Campus News

New curator joins Georgia Museum of Art staff

Jeffrey Richmond-Moll

Jeffrey Richmond-Moll

After a national search, the Georgia Museum of Art at the University of Georgia has hired Jeffrey Richmond-Moll as its curator of American art, effective Aug. 5. Richmond-Moll brings broad curatorial experience to the museum from such institutions as the Princeton University Art Museum, the Pennsylvania Academy of the Fine Arts, the New-York Historical Society and the Delaware Art Museum, where he organized the exhibition Blessed Are the Peacemakers: Violet Oakley’s ‘Angel of Victory.’ He defended his doctoral dissertation at the University of Delaware in May and is a magna cum laude graduate of Princeton University.

Most recently, Richmond-Moll served as curatorial research associate on the exhibition Nature’s Nation: American Art and Environment, which originated at the Princeton University Art Museum and traveled to the Peabody Essex Museum in Salem, Massachusetts, and to Crystal Bridges Museum of American Art in Bentonville, Arkansas (where it is currently on view). The exhibition uses more than 120 paintings, sculptures, prints, drawings, photographs, videos and works of decorative art from the Colonial period to the present to examine how American artists of different traditions and backgrounds reflected and shaped environmental understanding while contributing to the development of a modern ecological consciousness. Other exhibition projects to which he has contributed include Inner Sanctum: Memory and Meaning in the Faculty Room at Nassau Hall, Henry Ossawa Tanner: Modern Spirit, A Mine of Beauty: Landscapes by William Trost Richards, Making It Modern: The Folk Art Collection of Elie and Viola Nadelman and Audubon’s Aviary.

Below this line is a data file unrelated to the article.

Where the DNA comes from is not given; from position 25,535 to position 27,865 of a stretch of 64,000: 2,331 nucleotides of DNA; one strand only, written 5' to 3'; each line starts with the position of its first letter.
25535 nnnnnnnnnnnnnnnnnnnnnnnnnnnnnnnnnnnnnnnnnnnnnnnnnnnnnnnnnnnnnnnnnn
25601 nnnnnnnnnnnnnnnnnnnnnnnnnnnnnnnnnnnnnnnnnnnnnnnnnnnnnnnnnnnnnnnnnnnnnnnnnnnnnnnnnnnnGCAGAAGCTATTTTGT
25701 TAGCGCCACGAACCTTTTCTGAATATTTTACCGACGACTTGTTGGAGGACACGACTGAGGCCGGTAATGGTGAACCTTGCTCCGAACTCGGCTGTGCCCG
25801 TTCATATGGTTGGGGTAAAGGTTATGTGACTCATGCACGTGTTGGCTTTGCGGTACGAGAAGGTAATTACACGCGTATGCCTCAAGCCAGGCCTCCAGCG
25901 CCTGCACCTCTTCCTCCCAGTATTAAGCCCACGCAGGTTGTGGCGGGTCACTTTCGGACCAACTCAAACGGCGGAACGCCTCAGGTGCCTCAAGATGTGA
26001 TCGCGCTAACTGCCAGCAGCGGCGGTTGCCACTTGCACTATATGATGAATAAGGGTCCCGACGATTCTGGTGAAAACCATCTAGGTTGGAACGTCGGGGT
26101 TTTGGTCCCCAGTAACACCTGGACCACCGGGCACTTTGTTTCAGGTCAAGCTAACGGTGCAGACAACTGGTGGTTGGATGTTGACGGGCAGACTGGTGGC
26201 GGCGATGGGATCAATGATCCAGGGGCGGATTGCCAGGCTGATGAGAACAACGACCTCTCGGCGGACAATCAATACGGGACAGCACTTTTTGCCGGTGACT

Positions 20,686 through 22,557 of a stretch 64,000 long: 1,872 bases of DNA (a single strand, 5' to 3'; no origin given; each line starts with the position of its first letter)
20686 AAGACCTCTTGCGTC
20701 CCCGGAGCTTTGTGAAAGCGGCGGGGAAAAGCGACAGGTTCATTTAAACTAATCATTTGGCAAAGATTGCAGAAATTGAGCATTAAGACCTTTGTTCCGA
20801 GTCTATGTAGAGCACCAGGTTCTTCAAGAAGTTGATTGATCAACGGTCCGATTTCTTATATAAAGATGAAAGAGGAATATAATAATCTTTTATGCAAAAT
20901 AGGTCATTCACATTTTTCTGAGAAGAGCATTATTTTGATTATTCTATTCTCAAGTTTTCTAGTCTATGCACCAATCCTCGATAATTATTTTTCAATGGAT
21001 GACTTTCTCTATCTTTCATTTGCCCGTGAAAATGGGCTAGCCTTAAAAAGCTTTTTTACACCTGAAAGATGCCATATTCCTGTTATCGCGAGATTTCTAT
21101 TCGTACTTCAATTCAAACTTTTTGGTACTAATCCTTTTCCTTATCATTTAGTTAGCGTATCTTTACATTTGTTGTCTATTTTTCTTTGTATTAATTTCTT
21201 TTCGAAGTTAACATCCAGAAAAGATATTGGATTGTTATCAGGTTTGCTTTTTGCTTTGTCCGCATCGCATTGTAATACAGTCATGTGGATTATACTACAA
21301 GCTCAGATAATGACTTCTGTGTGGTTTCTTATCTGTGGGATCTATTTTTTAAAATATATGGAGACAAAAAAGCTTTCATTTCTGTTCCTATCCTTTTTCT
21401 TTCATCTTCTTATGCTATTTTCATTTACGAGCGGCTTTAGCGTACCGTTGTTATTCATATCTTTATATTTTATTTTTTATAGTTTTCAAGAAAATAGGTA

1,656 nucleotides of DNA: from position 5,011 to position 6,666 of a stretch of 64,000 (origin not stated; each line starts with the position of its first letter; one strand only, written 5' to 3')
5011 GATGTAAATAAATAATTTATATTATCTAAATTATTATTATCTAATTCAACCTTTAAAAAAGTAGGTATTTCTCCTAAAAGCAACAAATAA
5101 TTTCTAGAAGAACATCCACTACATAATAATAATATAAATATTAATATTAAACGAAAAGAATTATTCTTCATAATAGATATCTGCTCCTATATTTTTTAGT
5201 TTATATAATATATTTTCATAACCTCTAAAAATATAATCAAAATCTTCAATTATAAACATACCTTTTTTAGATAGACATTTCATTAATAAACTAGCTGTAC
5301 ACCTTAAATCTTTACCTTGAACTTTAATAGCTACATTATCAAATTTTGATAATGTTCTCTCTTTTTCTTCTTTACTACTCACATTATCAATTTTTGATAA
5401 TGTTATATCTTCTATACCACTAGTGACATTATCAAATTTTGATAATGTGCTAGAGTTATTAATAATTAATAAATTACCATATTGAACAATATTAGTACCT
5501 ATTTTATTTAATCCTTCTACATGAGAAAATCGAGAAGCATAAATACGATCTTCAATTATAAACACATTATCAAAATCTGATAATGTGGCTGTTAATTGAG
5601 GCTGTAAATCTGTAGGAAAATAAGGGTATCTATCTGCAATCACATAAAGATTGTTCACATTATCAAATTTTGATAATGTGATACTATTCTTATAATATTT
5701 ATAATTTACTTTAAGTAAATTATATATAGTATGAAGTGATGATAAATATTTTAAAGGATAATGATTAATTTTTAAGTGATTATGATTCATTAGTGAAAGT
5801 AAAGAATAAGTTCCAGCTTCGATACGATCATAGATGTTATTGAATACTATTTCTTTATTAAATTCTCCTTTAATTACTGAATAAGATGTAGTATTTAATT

William U. Eiland, director of the museum, said, “The staff and I are excited that Jeff has joined us at the Georgia Museum of Art. His experience and interests match the strengths of our collections, and we look forward to his furthering our investigations into the history of American art and the visual culture of our nation.”

A specialist in 19th- and early 20th-century American art, Richmond-Moll has published in peer-reviewed journals including Archives of American Art Journal, MAVCOR Journal and Winterthur Portfolio and contributed essays to numerous exhibition catalogs, including on paintings by Thomas Hart Benton, John Steuart Curry, Stuart Davis, Marsden Hartley and Reginald Marsh, all of whom are represented in the collection of the Georgia Museum of Art. His research has been supported by awards and fellowships from the Henry Luce Foundation/ACLS Dissertation Fellowship in American Art, the Smithsonian American Art Museum, the Winterthur Museum, Garden & Library and the Center for Advanced Study in the Visual Arts, as well as the Graduate Research Essay Prize from the Smithsonian Institution’s Archives of American Art.